Designers: Jason Rankin & Doug Brinbury
Publisher: Norwester Games, LLC
Franken State University is known for its thesis projects that get abandoned in the forest at the end of each semester. Monsters roam the woods searching for body parts that are better than what they have, either by scavenging whatever they can find, or by attacking other wandering monsters. As the monsters interact they can start to learn a rudimentary language, which may come in handy to defeat the Abomination, a creature that has been in the woods for so long that no one has any idea what it was originally intended to be.
In Stitches each player takes on the role of one of these abandoned thesis projects. Through an easy to learn rock-paper-scissors combat mechanic players will work together, somewhat, to upgrade their monsters and then cooperatively try to defeat the Abomination. The catch is, players can only communicate through grunts, growls, groans (and other sounds that start with 'G'), and the few words they have managed to learn.
If you think this sounds like a ton of hysterical fun, you're not alone. When I was contacted about reviewing Stitches I read the description and couldn't wait to get my hands on it. It sounded like a total blast to play.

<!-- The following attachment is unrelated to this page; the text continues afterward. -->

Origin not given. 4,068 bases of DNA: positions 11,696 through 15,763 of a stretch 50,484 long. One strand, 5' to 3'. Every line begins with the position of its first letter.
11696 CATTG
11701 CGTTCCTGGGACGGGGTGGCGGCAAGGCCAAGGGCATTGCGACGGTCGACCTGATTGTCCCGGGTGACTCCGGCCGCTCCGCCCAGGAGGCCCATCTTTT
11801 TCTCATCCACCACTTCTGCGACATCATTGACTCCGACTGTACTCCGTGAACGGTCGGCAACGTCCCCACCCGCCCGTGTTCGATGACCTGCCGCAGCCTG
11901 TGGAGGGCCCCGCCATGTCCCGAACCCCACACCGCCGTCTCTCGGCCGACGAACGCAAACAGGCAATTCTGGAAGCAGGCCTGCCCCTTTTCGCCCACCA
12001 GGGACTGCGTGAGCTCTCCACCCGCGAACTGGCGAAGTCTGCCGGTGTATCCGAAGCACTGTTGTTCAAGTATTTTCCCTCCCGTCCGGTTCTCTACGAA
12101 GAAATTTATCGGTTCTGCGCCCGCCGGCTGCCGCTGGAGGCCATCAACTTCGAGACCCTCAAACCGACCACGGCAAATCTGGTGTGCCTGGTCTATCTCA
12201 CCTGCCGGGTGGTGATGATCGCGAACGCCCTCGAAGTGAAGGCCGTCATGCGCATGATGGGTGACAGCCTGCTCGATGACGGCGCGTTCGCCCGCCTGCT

You can find Stitches on Kickstarter right now. It's only $20 (plus shipping) and will be available through November 16.
In Stitches, 3-7 players each take on the role of a monster. Each player will have a body as well as four limbs (head, left arm, right arm, and legs). Each limb will have a number of symbols on it, corresponding to the traditional rock, paper, or scissors. Players will also have stitches tokens, which are the currency in the game, and words that they have learned over the course of the game. Words allow players to cooperate with other players that know the same words. To set up the game each player starts as a monster with basic parts, two Stitches, and one word. Then the Abomination is created with one Abomination torso and one Abomination head as well as one random body part from the main deck. There are multiple Abomination heads and torsos, so there are plenty of different setups. The first player is the one who woke up feeling most like a monster that morning.
|Set up and ready to go.|
|Yes, he's eating an apple and pickles from the jar while we play in a campground.|
(OK, I confess, I had some pickles, too.)